Scenic rock formations that afford glorious views of the sunset such as this one at Cape Manzamo are a beautiful but common sight in Okinawa.
Off to Okinawa on an $888 adventure
Tammy Mendoza (The Philippine Star) - February 10, 2018 - 12:00am

MANILA, Philippines — I have always been fascinated by Japan. If I had a favorite place in Asia, hands-down it would be the land of ramen and tempura, anime, Uniqlo and Miniso, more heritage sites than you can count, low crime rates, smart toilets, and trains that actually work.

Japan is admittedly all over our timeline these days, but who’s complaining? There’s been a raging tourism boom going on in that part of the world, which was visited by 20 million more tourists last year than in 2011!

Last December, I set out on a four-day adventure to Okinawa, an island in Japan that is famous for beaches, karate, American bases, and… long life! Have you heard? Men in Okinawa live to be 84, while the women outlive the men to reach 90 years old. Also, many of the world’s centenarians come from the island. While some say the secret lies in their staple of mostly organic food from the bounty of nature, some say it’s the laidback island lifestyle, while still others say it’s the close-knit nature of Okinawan families who are known to love and laugh much just like we Filipinos do. (We probably just need to eat a little less fastfood and we’re all set.)

Curiously, while Japan has some of the world’s busiest and most complex railways, touring Okinawa is a trainless but traffic-less adventure. You just take your time, far from the tyranny of rushing crowds and jampacked coaches. A quick check on Google Maps shows that it only takes two hours to tour the island from end to end by car.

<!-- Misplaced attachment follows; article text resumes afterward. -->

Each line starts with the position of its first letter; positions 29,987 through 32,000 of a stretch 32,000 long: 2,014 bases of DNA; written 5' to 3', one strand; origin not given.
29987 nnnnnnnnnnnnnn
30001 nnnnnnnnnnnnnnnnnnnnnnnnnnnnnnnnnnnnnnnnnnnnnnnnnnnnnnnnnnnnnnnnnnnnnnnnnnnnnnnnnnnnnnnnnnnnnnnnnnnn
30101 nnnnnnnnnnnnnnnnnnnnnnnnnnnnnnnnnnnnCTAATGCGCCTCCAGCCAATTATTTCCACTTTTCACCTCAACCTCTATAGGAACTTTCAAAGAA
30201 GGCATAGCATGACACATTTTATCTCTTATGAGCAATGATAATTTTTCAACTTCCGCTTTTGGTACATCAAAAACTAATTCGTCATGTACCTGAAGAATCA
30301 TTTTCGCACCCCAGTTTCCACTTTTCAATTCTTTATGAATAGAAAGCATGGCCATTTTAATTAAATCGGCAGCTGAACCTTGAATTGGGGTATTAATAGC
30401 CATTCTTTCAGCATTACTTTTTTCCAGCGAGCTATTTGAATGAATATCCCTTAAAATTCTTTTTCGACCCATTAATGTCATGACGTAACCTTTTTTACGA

A place with more tourists than people, Okinawa is front and center of Japan’s meteoric rise as a tourist destination, accounting for roughly a fourth of the country’s tourism in spite of being miniscule in size. In 2017, it was poised to overtake Hawaii as a favorite island destination (Move over Hawaii, here comes Okinawa, Nov. 20, 2017 – Bloomberg) as Asians from bordering countries only one to two hours away come in droves to experience this side of Japan.

Because Filipinos have had longer love affairs with the likes of Tokyo and Osaka (thanks to Universal Studios there) or even Hokkaido where it snows and Kyoto which hosts magnificent shrines, and also because we have our own share of beautiful beaches, we don’t really know Okinawa all that well.

So let the tour begin.

Cameras click away as whale sharks cast their imposing figures inside the giant Kuroshio Sea tank.

First off, you can actually get to Okinawa in only two hours, have you heard? That is, if you take chartered flights included in tours offered by Rakso Travel.